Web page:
In the morning on the third day, January 19, about 200 miles from the Columbian coast, 2oo miles from Panama and 300 miles from Ecuador we approach Malpelo Island- a sinister and forbidding rock formation plunging vertically into the depths of the Pacific Ocean, renowned for its abundance of sharks. But there is no anchorage here as it is very deep close to the island and in rough weather conditions the uninhabited rock is unattainable. So we sail by it adjusting our course south-southeast, direction Bahia de Caraquez, Ecuador.
In the late afternoon that same day, the wind starts dropping down and we can finally relax. The fast part of the passage is over, 160 NM to destination and two more fishes in the fridge. That day, we have an anniversary- 23 years since Ivo and Mira met and we make a mountain of sushi to celebrate.
About 80 miles before the equator, we reach the doldrums- a no wind zone, where the winds kind of switch from north to south with periods of total calms. This is weird. Suddenly the wind stops completely and rain starts pouring vertically down in total silence. It washes the boat and we collect rainwater in buckets. We take down the sails and we drift for a few hours waiting for the wind to comeback. But the north winds never came back. Instead, winds from south gently pick up in the evening and we are on our way again!
On the fifth day, January 21st 2016, at about 8:00 o’clock in the morning, we are slowly approaching the equator. The sky is covered with clouds.
Crossing the equator for the first time by boat is a big deal. Until then, you are a Slimy Pollywog but as soon as you cross the equator you transform into a Trusty Shellback. And so we organize a small Crossing-the-Line ceremony to celebrate this unique event. As soon as all the numbers of our latitude become zeros, we offer Neptune a pineapple (and if he wants to, he can share it with Sponge Bob under the sea) and Maya gives him some of her goldfishes thanking Neptune for the fishes he has given us. We make a toast, we drink seawater, and we danced. We organize a little dancing challenge- who is going to fall down first! It is strange dancing in the cockpit of a moving boat and it is not easy at all to keep your balance while the boat is dancing on the waves too.
We imagine the equator as a bright red line, about two meters wide, shining on the surface of the water, or a sort of an ocean underwater rainbow. But we don’t see any line and nothing really changes when we pass from the North Pacific Ocean into the South Pacific Ocean. Except later, we feel the heavy sea-turtle shells growing on our backs. We are now officially Trusty Shellbacks!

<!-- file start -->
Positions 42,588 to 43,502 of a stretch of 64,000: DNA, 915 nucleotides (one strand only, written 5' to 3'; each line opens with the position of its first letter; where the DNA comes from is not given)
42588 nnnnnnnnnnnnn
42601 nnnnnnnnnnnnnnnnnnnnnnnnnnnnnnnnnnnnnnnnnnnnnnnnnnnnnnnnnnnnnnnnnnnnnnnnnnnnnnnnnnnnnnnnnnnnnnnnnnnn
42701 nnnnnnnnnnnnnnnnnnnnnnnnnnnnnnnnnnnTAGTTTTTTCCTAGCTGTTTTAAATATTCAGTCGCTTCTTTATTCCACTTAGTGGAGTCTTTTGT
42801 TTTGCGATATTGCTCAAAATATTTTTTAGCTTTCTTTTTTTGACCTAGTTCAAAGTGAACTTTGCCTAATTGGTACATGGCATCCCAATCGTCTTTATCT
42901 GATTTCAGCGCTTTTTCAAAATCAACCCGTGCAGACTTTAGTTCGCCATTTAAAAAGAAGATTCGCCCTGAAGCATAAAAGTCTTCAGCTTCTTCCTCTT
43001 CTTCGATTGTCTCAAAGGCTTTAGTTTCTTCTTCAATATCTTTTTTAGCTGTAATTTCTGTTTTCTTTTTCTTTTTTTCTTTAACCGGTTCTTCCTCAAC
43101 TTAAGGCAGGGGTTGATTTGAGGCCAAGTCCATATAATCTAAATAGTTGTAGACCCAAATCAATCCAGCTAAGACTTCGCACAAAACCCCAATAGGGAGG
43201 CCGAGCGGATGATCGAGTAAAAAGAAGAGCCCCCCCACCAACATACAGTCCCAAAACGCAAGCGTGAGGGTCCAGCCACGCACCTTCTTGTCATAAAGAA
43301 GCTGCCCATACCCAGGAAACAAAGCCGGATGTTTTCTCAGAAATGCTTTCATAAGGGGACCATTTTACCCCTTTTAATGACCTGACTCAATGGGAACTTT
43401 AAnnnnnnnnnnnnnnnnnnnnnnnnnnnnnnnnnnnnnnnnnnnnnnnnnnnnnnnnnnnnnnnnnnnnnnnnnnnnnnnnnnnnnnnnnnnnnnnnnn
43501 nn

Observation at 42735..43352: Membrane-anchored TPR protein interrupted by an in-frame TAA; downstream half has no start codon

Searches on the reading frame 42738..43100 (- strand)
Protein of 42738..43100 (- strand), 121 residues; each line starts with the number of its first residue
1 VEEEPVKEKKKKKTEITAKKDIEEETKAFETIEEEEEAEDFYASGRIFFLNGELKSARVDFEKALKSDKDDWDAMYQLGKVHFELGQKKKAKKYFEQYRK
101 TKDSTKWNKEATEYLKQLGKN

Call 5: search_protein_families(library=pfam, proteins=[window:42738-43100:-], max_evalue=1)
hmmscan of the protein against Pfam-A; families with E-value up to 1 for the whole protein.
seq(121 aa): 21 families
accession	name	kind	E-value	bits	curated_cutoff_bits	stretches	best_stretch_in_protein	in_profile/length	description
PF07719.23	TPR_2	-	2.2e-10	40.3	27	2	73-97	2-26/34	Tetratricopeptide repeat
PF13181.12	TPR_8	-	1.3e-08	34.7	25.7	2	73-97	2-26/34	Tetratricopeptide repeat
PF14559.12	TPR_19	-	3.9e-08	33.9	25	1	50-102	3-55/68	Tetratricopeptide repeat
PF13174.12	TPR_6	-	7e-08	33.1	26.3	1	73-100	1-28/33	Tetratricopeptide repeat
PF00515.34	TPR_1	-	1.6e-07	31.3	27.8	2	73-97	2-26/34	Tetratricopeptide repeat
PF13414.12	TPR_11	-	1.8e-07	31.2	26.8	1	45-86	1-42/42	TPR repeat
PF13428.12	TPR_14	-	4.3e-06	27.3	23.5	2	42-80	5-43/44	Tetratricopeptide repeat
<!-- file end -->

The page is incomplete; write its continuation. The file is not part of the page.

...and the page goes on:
We see the western shores of South America for the first time shortly after we cross the equator. We arrive in Ecuador in the evening of the fifth day of this passage, after exactly four days of sailing and we drop anchor outside the bay, at the entrance of a river delta. For the entire passage, we never turned on the engines, including when we picked up and dropped anchor, zero fuel was spent.
In the morning, instead of contacting the port via the VHF radio and requesting a pilot boat to lead us through the shallows and reefs for a $20 charge, two fishermen passing by in a small motor boat agree to lead us, for a few dollars and a couple of beers. We motor up river, where all the other sailboats are moored, protected from the ocean waves. This is going to be Fata’s new temporary home for the next couple of months. It is one of the most protected anchorages, were the wind rarely jumps above 5 kts, there are no squalls, no lightning storms and the marina Puerto Amistad provides 24/7 security, dinghy dock, bar and restaurant, fresh water, fast wi-fi internet, clean hot water showers and a wonderful atmosphere. The city of Bahia de Caraquez itself is a small tranquil place on the shore of the ocean, of friendly welcoming people, cruisers and ex-pats. We have a good feeling about it and we are ready to leave the boat here for a couple of months, and visit the many wonders of Peru, Bolivia, Chile and Ecuador by land.
Watch our YouTube video Sailing from Panama to Ecuador.